Codec 2 HF Data Modes Part 3

It works! I’ve spent the last few weeks building automated tests for the new HF data modes. All three modes are working well over real world 40m/20m channels at distances between 100km and 3000km. My goals were:

  • Transfer a total 1 Mbyte of data – that’s quite a bit for HF.
  • Find some fast fading and long delay spread channels. Hence the 100km (NVIS) tests.
  • Run the tests over a week to experience a range of HF conditions.
  • Look for any corner cases that break the modems.
  • Collect a bunch of real world samples to support further development.

I ended up with 649 off air samples, that I can inspect by browsing the spectograms:

Here is a histogram of the SNRs tested:

The data modes work fine in simulation down to -4dB, so I’m pleased to see the same is true on real world channels. Curiously I didn’t get any really high SNRs, perhaps my station is too modest (IC7200 into a dipole). At some stage I will need to find a high SNR path to test QAM modes.

I did find a fast fading example (with bonus co-channel SSB):

The spectrogram of this sample shows the “barber pole” lines moving quickly as the notch sweeps through the modem spectrum:

Each test logs some data: in this case 5 good frames from 5 transmitted, despite the fast fading and SSB.
waiting for KiwiSDR .
Tx data signal
Stopping KiwiSDR
Process receiver sample
modembufs:    183 bytes:   630 Frms.:     5 SNRAv:  3.66
BER......: 0.0354 Tbits: 10240 Terrs:   363
Coded BER: 0.0000 Tbits:  5120 Terrs:     0
Coded FER: 0.0000 Tfrms:     5 Tfers:     0
FrmGd FrmDt Bytes SNRAv RawBER    Pre  Post UWfails
    5     5   630  3.66 0.0354      5     0       0

Unfortunately I didn’t collect any large delay spread examples – these would show up as closely spaced notches in the spectrogram. In this example the notches are 700Hz apart:

… which means 1/700=1.4ms of delay spread. The worst case sample had notches spaced by 500 Hz (2ms delay spread). The modes I tested are designed to handle up to 6ms so they didn’t get much of a work out. I might need some help from friends in high latitudes….

Running a test

Each test is controlled by the script, for example:


This records the received signal from the KiwiSDR while transmitting data frames using my HF radio. After the transmission is complete, the received wave file is run through the demodulator. The received frames are checked and we log some statistics. There are set-up instructions at the top of the script, and even some help:


Automated Over The Air (OTA) data test for FreeDV OFDM HF data modems

  usage ./ [-d] [-f freq_kHz] [-t] [-n Nbursts] [-o model] [-p port] kiwi_url

    -d        debug mode; trace script execution
    -o model  select radio model number ('rigctl -l' to list)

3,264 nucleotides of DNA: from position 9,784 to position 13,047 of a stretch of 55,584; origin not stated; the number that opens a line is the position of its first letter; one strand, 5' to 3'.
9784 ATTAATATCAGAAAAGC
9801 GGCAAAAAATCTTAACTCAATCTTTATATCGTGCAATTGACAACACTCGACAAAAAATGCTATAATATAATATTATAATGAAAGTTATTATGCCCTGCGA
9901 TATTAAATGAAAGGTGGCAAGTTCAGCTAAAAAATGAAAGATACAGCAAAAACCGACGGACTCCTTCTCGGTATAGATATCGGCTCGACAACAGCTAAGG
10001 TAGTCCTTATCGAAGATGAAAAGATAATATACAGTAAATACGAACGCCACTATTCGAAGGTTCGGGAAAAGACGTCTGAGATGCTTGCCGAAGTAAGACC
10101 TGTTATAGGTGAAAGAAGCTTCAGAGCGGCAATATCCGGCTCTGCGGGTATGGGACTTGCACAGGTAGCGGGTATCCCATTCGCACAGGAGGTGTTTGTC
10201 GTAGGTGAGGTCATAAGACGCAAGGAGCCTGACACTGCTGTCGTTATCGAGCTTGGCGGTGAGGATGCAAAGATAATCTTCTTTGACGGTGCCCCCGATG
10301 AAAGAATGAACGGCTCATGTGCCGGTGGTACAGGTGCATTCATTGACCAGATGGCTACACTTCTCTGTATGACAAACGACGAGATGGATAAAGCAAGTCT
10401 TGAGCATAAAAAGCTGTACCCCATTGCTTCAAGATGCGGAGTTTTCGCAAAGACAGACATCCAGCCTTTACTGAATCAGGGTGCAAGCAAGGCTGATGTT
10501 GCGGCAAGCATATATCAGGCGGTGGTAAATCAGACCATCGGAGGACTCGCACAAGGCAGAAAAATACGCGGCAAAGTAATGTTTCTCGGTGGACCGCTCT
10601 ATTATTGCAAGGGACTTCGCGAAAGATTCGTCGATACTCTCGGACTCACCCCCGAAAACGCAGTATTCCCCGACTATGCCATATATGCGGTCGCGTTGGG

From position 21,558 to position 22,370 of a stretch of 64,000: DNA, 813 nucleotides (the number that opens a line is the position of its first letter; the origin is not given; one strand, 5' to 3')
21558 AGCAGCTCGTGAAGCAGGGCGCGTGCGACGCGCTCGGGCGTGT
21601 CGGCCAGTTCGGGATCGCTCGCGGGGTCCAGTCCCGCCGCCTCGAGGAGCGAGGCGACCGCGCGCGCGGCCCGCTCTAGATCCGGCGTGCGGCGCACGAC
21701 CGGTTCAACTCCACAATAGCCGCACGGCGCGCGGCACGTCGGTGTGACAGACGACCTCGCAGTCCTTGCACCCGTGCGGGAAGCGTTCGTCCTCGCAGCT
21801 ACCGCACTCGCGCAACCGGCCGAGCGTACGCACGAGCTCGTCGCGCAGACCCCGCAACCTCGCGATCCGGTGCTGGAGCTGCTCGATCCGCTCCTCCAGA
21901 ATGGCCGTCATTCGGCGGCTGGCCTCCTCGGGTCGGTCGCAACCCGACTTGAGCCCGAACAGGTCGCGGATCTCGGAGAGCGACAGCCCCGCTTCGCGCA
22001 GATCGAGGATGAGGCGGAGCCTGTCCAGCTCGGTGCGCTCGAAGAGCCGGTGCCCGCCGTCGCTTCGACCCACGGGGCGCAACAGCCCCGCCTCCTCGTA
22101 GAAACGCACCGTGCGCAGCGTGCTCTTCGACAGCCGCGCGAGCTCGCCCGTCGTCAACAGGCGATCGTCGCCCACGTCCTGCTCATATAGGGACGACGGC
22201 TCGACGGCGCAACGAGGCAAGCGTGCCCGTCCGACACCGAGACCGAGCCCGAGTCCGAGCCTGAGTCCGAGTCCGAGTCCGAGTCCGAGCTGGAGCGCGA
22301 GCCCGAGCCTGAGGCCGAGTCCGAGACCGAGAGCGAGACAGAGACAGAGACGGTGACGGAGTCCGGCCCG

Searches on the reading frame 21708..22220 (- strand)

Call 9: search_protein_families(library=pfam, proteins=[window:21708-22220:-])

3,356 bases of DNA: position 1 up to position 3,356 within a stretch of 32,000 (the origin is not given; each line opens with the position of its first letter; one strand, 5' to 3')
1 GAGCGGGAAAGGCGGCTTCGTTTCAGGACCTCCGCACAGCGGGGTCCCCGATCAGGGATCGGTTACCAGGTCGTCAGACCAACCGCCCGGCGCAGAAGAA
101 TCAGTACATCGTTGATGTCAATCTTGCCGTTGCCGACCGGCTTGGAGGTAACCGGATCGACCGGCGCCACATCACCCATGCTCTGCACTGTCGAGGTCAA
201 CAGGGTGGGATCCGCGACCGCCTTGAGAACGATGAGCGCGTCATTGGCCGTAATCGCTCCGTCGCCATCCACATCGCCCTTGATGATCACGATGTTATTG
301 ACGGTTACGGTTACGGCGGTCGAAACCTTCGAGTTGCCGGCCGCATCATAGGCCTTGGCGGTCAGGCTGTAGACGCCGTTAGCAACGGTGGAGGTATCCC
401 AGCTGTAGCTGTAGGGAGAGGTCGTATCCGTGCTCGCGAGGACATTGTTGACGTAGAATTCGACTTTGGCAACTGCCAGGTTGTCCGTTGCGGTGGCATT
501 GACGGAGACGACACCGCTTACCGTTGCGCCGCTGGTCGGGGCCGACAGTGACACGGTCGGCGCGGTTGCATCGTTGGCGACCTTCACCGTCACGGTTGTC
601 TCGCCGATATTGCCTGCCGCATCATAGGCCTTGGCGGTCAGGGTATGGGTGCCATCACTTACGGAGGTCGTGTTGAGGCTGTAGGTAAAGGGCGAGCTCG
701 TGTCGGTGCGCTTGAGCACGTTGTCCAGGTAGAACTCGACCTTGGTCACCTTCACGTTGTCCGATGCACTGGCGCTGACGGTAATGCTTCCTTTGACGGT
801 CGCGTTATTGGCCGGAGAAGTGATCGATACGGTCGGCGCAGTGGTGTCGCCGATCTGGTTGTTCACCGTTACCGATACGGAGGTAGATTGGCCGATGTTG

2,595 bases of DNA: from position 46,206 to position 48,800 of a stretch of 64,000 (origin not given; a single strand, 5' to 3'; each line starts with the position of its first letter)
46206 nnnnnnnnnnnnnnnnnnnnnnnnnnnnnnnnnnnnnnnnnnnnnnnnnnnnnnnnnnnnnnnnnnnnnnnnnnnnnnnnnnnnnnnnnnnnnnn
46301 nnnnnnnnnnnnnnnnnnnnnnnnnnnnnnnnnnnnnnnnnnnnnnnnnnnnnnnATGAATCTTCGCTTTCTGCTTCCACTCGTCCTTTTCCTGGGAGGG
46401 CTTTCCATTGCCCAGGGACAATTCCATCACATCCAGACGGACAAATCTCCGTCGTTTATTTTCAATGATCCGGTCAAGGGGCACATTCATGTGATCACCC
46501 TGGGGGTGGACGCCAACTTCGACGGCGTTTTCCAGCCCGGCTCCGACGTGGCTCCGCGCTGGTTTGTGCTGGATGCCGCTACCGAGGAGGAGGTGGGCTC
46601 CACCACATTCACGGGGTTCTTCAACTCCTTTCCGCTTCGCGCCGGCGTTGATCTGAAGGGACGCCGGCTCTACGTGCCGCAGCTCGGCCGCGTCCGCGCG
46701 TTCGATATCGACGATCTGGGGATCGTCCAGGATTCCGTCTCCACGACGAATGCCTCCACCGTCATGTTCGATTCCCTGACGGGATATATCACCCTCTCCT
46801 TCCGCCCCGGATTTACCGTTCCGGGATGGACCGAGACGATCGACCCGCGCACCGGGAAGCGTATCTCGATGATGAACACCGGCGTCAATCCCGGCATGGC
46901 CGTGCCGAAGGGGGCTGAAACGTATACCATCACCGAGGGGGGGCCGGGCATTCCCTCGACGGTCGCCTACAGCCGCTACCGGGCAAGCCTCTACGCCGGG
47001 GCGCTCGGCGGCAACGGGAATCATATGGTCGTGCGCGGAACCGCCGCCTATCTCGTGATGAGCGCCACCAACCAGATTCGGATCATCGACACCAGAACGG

-m mode   datac0|datac1|datac3
    -t        Tx only, useful for manually observing SDRs which block multiple sessions from one IP

I also wrote scripts to automate the tests via cron, and to summarise results.

Looking at the data over time, I learnt a bit about HF propogation, e.g. I could see 100km NVIS falling over at sunset, but could still send packets 800km away for a few more hours (although with reduced performance). In the morning it was the reverse, I could see SNRs from a 800km path reducing, and NVIS SNRs building up.

I can think of a few improvements to my test system:

  • Rx from multiple KiwiSDRs at the same time, to collect data faster from multiple paths.
  • Add an option to pre-pend a wavefile with SSB for periodic station ID.
  • The system could be used to test voice modes: send a SSB signal, then a FreeDV voice mode signal, to compare them over the same channel. The samples could be normalised to the same peak power.

The tests also reminded me I haven’t tuned the compression (PAPR) of the data modes to get maximum performance out of them for a given peak power. Will work on that next.

README_data – Codec 2 data mode documentation (HF OFDM raw data section)
HF OFDM Data testing – GitHub PR where I’m developing the automated tests.
Codec 2 HF Data Modes Part 1
Codec 2 HF Data Modes Part 2

6 thoughts on “Codec 2 HF Data Modes Part 3”

  1. Great stuff David
    one of the challenges of NVIS is in the morning when the optimal frequencies are changing fast .

    Beleive it or not- the rate of height rise of the reflection point (due to convection etc) is rapid enough at sunrise to cause several Hz of doppler and trouble for many high carrier count HF OFDM digital modes. …

  2. Hi David,

    (new e-mail address –

    Most impressive. I wonder what I need to do to setup 2 minimalist nodes that could interwork with what you already have running? Maybe 2-QCXs?

    It seems to me that a ‘direct’ 5351 based transmitter could be a cheap very wide band [0-200mhz] that gives a very clean RF signal.

    A wideband HF receiver could based on the opensource ubitx.

    It seems to me that most of the necessary blocks for an open source design are here!!

    warm regards,
    John NH USA

  3. Glen – thanks.

    John – yes I am also interested in low cost/minimal implementations of HF data terminals. Open source opens quite a few possibilities.

    1. It’s a good question Bill. A signal bouncing off different layers in the ionosphere means we have two signals arriving at the receive antenna with slightly different delays. At certain frequencies, they add in such a way that they cancel each other out. This creates notches in the frequency spectrum, spaced by 1/delay Hz. The ionosphere is constantly evolving, so the position of the notch moves, creating the barber pole effect. Faster fading will lead to the notch moving faster.

  4. Finally there’s a sight of a Pactor 3 replacement. Unfortunately, Pactor 3 was never really openly specified and I am surprised that it is allowed to be used legally in ham radio.

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